Gold miners (GDX)(GDXJ) must compensate for every ounce they remove from the ground. While mines have finite lives, the companies operating them don’t. As a result, it’s important to look at how miners are trying to replace and grow their reserves.
Although Barrick Gold (ABX) had higher reserves compared to Newmont Mining (NEM), that changed in 2017. At the end of that year, Barrick Gold reported mineral reserves of 64.5 million ounces, a decline of 25% year-over-year (or YoY). In comparison, Newmont Mining’s reserves came in at 68.5 million ounces for 2017, unchanged from 2016 due to additions and revisions fully replacing the depletion.
Drivers for reserve growth
The major drivers behind the decline in Barrick Gold’s (ABX) reserves were the divestment of ~9.2 million ounces associated with Veladero and Cerro Casale as well as the reclassification of ~14.0 million ounces of Pascua-Lama reserves to resources.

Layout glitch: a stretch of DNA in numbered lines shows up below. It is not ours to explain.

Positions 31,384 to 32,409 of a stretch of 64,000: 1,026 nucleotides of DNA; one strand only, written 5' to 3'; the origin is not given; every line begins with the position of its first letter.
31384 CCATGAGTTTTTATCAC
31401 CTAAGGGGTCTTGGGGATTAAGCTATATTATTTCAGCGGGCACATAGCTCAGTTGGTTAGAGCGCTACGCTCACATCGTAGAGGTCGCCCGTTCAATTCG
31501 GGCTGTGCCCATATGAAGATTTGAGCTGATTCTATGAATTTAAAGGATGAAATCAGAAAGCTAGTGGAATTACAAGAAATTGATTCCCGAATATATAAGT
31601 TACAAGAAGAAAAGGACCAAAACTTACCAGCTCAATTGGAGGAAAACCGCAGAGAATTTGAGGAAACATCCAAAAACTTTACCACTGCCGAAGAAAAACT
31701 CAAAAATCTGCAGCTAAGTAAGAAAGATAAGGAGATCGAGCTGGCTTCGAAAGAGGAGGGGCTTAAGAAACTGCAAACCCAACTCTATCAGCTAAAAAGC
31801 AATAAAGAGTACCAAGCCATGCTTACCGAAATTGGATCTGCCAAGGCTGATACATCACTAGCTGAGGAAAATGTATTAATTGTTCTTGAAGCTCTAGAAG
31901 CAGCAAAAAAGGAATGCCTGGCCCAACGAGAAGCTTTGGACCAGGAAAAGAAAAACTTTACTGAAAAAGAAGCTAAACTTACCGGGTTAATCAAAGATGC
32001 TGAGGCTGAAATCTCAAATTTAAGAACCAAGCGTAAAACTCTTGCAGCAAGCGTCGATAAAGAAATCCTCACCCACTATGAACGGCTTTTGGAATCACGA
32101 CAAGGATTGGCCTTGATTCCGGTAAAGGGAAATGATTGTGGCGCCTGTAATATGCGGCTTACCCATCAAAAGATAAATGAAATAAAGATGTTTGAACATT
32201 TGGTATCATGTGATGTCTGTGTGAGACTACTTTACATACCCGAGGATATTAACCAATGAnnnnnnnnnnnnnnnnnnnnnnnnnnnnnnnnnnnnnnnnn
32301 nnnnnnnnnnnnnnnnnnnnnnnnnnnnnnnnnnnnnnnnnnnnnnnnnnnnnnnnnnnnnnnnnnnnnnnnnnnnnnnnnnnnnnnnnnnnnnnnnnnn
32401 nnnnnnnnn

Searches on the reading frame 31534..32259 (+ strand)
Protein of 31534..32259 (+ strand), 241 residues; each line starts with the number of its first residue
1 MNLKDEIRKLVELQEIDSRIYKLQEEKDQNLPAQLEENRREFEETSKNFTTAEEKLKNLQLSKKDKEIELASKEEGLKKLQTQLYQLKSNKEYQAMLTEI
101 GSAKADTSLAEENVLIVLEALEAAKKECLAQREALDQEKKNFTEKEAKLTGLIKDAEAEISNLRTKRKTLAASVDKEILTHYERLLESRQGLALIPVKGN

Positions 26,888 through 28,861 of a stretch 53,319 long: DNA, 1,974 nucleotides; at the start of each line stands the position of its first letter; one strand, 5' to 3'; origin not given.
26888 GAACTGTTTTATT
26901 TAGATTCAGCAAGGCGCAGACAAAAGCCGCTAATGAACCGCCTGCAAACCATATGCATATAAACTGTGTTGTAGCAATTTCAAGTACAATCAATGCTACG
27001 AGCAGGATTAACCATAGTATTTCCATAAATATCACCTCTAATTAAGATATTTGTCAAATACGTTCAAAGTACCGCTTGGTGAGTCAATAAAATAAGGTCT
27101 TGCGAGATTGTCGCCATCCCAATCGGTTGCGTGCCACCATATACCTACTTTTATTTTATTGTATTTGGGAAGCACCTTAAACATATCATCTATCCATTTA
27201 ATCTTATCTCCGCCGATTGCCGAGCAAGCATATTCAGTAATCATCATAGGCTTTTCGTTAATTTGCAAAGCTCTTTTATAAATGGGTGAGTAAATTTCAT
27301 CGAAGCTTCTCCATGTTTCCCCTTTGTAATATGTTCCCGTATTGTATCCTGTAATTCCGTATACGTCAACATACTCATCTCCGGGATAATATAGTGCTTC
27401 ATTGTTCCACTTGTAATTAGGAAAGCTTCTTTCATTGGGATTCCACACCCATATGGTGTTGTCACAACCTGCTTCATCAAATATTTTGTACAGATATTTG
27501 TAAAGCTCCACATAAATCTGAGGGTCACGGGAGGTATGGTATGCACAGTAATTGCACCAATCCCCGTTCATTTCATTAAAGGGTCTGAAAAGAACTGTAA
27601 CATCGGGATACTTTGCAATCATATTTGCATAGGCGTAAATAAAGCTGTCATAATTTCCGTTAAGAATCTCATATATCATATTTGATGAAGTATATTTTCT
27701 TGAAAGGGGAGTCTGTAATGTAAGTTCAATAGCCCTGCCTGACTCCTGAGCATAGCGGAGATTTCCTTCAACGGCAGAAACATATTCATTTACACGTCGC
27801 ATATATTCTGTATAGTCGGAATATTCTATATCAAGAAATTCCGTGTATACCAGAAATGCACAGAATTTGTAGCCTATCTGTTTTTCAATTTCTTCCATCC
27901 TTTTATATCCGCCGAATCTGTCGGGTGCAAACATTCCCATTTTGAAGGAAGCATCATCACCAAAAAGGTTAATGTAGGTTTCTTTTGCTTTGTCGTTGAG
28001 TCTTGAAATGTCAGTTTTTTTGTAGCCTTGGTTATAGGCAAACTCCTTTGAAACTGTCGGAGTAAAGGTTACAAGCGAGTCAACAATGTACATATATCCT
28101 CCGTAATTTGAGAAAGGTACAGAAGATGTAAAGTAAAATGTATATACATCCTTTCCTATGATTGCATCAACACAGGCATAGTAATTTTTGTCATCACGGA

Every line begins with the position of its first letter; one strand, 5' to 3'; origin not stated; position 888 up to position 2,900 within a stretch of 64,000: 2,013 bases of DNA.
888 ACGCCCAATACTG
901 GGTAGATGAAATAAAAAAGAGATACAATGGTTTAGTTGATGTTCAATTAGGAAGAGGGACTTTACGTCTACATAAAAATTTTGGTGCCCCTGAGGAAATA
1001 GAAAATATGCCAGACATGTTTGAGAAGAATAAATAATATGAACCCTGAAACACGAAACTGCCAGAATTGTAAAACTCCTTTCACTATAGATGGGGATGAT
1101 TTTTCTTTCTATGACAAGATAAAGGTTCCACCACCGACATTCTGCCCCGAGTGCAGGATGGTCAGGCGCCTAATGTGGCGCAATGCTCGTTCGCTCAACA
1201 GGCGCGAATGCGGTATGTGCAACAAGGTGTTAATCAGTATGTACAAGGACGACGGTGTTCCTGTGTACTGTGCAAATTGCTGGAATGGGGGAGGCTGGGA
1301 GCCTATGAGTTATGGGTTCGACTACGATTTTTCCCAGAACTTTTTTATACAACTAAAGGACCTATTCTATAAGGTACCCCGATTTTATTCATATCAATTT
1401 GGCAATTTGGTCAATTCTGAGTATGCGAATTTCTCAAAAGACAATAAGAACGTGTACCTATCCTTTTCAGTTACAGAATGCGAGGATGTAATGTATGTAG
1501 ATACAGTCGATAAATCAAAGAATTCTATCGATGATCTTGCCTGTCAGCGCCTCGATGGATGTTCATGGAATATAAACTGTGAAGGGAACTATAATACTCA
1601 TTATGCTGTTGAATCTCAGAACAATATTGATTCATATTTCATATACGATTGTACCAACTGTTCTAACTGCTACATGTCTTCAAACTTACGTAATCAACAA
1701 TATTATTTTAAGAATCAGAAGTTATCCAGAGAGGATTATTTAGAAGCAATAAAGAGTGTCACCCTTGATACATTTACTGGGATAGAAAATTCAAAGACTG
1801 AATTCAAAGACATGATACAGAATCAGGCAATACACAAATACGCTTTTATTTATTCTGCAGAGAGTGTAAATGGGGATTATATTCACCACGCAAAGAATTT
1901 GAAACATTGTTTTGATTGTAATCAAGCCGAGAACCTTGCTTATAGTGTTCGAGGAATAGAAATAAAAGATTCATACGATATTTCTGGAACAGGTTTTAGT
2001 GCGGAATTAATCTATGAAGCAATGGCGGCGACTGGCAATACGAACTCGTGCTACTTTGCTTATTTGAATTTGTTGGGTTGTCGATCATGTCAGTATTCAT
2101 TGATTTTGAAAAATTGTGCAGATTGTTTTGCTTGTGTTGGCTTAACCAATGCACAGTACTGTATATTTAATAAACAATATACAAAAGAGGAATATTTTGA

Newmont Mining replaced its reserve depletion for the first time since 2012. It reported the addition of 6.4 million ounces of gold reserves during the year, of which 4.4 million ounces were added through exploration and 2.0 million ounces were added through revisions and acquisitions. Both companies use the same assumption of a gold price of $1,200 per ounce for reserves estimation.
The average grade for Barrick Gold’s reserves improved 17.0% from ~1.3 grams per ton to ~1.6 grams per ton. The company possesses the highest grades in the industry.
Among its closest peers, Newmont Mining (NEM), Goldcorp (GG), Kinross Gold (KGC), and Newcrest Mining have lower grades than Barrick. Newmont Mining’s reserve grade declined 5.0% to ~1.1 grams per ton, compared to 1.2 grams per ton in 2016.